Pileus (cap): 3-7 cm broad, convex to broadly convex, expanding with age to broadly convex to plane. Gray to gray greenish, to blueish gray, darker towards the disc. Surface smooth to finely scaly near the center.
Lamellae (Gills): Free, not attached. Pallid to cream, soon pinkish to salmon coloured at spore maturity. Stem: 40-100 mm long by 2-6 mm thick. White to grayish green, often with bluish tones. Flesh often bruising bluish where injured, especially near the base. Base of stem bruising bluish.
Stipe (stem): 3 - 5(10) long, 0.2 - 0.6 cm thick, more or less equal or slightly swollen at the base, flesh white with grayish-green to bluish-green tones, especially near the base. Ring absent. Firm, full or stuffed.
Microscopic features: Spores pinkish in deposit, smooth, ellipsoid to egg shaped, 7-8.5 by 5-6 u. Pleurocystidia fusiform to lageniform, with or without hooked ends, 58-90 by 10-22 u and with an apex 5-10 u thick. Cheilocystidia pear shaped to clavate to cylindrical or slightly lageniform, 30-85 by 8-20 u.
Season: August through november.
Habitat and Distribution: Growing in the woods mostly on hardwoods in the forests of the pacific northwest however, reports have been found of this species growing on conifers in an old growth area. University of KentuckyMO Occurrence Map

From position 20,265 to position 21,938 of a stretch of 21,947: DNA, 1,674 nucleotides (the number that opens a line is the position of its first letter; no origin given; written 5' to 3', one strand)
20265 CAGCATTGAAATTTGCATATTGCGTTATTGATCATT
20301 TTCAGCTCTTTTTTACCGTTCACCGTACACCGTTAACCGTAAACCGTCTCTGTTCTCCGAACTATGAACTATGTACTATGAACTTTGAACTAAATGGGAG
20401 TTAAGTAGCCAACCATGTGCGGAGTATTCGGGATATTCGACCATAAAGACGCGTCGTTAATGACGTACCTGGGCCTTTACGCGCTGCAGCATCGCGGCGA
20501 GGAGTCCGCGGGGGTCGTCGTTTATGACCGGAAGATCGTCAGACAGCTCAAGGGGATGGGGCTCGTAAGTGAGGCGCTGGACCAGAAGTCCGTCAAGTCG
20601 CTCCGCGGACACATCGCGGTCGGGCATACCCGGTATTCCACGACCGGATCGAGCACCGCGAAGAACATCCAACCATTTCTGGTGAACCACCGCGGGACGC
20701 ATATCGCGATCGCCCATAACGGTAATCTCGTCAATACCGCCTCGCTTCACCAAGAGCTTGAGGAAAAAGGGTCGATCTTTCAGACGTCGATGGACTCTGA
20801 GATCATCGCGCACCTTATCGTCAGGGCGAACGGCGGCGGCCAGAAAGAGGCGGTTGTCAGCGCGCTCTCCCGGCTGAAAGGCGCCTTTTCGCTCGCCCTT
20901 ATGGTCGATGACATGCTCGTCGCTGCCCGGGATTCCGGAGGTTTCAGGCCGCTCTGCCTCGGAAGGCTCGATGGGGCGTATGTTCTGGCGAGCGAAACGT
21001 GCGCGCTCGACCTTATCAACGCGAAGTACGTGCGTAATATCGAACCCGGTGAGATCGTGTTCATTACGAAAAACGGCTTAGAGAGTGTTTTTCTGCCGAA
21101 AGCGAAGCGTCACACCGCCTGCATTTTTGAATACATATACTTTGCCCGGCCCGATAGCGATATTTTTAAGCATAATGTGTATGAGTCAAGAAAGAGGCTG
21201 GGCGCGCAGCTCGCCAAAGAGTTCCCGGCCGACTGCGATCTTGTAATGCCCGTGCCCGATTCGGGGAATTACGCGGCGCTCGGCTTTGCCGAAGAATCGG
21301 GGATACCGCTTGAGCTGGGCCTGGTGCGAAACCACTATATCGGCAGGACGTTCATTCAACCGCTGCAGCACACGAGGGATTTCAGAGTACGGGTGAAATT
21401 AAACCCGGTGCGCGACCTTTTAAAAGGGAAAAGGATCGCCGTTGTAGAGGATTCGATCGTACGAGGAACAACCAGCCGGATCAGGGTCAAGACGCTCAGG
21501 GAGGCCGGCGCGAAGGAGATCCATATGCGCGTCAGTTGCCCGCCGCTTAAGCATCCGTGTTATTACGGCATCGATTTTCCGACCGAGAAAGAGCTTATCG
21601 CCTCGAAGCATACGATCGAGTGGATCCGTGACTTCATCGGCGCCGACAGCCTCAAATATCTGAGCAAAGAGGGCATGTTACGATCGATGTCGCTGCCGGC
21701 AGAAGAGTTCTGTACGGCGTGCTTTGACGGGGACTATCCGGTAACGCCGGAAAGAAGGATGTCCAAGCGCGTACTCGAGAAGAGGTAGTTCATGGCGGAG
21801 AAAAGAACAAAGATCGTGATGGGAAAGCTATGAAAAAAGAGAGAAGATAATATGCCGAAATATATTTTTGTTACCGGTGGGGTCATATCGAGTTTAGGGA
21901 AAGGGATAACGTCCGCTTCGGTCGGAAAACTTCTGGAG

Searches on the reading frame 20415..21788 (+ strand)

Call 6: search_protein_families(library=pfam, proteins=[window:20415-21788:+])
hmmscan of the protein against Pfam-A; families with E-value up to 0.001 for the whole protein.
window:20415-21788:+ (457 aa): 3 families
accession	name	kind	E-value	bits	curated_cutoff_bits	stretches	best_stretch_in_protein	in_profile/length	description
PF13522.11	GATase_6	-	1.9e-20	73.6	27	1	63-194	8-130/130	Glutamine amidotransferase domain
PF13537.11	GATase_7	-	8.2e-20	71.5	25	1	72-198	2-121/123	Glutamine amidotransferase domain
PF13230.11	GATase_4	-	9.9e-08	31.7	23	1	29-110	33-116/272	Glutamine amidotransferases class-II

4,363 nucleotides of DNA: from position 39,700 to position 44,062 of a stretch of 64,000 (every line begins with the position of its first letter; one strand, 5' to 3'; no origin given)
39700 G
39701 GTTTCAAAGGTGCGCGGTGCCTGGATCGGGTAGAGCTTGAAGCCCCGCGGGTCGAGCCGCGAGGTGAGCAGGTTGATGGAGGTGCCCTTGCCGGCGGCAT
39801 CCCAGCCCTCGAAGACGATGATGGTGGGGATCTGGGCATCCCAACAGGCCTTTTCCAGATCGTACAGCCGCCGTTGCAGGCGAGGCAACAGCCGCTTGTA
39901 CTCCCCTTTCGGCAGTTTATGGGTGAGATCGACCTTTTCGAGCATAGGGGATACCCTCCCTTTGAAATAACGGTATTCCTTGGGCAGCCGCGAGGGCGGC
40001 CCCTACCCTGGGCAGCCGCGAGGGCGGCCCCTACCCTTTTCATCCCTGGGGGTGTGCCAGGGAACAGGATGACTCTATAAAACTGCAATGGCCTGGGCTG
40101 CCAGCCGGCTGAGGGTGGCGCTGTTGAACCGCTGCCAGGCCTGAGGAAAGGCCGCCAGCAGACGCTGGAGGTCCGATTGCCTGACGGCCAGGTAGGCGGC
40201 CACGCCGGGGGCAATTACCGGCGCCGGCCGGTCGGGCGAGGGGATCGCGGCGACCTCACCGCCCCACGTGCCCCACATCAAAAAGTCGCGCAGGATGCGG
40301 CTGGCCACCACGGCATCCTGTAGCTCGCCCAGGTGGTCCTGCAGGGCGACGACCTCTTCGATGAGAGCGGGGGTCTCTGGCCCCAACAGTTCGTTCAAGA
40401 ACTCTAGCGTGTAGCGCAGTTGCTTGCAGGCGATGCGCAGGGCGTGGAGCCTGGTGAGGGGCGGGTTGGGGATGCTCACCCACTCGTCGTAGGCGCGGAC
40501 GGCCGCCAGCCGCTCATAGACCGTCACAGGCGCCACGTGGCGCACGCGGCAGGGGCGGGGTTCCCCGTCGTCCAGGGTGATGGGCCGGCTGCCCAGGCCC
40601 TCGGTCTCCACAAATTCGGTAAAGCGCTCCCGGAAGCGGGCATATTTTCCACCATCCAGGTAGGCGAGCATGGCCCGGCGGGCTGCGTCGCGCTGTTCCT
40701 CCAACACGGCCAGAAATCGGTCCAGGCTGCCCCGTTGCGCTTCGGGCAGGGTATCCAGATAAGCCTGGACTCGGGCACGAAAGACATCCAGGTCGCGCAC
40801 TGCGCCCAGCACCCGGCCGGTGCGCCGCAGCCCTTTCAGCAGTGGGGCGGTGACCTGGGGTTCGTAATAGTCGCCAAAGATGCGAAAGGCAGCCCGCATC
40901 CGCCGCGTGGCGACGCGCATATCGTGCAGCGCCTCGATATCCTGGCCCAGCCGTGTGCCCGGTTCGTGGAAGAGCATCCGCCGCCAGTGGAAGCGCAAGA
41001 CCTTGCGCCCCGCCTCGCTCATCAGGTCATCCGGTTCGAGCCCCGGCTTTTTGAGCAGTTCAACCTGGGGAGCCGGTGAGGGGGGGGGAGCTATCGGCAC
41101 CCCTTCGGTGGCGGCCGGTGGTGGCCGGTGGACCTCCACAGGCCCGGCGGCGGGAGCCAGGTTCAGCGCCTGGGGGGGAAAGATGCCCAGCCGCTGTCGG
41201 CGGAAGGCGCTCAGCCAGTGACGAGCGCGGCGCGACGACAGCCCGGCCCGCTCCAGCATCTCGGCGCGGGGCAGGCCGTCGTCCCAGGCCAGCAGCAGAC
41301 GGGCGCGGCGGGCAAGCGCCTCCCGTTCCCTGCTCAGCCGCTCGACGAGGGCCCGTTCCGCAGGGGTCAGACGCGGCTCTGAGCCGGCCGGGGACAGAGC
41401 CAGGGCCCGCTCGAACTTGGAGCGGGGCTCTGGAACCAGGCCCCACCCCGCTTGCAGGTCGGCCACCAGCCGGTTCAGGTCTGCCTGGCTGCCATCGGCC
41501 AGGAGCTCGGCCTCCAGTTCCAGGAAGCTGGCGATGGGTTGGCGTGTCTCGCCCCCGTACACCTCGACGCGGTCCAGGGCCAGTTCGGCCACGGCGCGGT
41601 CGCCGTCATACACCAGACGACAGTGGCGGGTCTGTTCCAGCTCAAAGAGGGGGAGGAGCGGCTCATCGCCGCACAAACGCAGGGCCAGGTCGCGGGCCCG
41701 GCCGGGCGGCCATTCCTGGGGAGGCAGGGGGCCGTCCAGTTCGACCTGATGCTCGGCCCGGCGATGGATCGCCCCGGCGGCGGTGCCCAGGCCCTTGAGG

Growth Habit: Mostly singularly, but sometimes in small groups or two or three in a cluster.
Bruising: The base will show obvious blue bruising, the cap may also have blue spots where handled.
Other Notes: P. salicinus for any other Pluteus sp. because they will be blue on the base or will blue almost immediately after picked. Weakly to moderately active. Stijve and Kuyper (1985) reported 0.05-0.25 psilocybin, no psilocin, and from zero to 0.008 baeocystin. Christiansen et al. (1984) found 0.35 psilocybin and 0.011psilocin. See also Saupe (1981) and Stijve and Bonnard (1986). The Field Guide to Mushrooms of Southern Africa by G.C.A. Van der Westhuizen and Albert Eicker (1994) lists Pluteus salicinus as edible although their description lacks any mention of a bluing reaction. This species may have races that vary in their chemical content from region to region.
Heres the differences between P. salicinus and P. cyanopus P. cyanopus- Cap wrinkled in the center; cap margin lined; gills well spaced, their edges not discoloring; odor and taste mild; spores 6-7 x 5-6 u; cystidia without spines. Pluteus cyanopus
P. salicinus- Cap center not wrinkled; cap margin not lined; gills crowded, their edges discoloring grayish; odor and taste unpleasant; spores 7-9 x 5-6 u; cystidia with spines.